This paper examines the social context in which gang violence occurs in a Mexican American community. We argue that gang violence arises in situations where one party impugns the honor of his adversary. This sort of conduct violates the norms of interpersonal etiquette and constitutes, in Goffman's terminology, a violation of "personal space." Gang members fluctuate uneasily between conventional and honor bound responses to these kinds of insults. The paper outlines a theory of normative ambiguity that deals with this movement between two antithetical codes for conduct.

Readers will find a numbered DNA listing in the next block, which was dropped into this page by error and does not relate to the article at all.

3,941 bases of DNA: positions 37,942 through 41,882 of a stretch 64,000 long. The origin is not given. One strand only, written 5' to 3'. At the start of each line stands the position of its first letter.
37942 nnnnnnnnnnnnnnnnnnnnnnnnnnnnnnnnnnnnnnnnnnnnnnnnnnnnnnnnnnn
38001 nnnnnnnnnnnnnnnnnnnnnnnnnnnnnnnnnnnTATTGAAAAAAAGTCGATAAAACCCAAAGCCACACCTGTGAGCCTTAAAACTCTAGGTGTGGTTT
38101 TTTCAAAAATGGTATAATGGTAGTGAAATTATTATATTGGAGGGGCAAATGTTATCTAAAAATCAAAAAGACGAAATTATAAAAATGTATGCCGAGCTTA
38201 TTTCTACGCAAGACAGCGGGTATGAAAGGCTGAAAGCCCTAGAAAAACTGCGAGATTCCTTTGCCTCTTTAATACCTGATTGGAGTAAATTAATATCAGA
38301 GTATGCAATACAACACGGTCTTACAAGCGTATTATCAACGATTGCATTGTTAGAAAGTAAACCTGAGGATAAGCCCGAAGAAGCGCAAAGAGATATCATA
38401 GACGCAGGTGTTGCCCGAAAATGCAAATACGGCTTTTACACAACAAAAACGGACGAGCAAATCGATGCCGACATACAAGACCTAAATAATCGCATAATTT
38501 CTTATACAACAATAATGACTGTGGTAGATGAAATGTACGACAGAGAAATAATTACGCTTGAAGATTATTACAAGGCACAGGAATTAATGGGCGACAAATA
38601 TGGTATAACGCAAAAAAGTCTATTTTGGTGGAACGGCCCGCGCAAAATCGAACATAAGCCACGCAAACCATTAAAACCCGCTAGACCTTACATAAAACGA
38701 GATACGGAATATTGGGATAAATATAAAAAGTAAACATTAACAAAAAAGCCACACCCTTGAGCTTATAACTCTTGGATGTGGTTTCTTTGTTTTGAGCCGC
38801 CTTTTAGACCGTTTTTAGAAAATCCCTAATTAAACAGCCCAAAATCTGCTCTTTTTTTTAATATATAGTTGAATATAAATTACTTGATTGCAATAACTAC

|Original language||English (US)|
|Title of host publication||Gangs|
|Publisher||Taylor and Francis|
|Number of pages||14|
|State||Published - Jan 1 2017|
ASJC Scopus subject areas
- Social Sciences(all)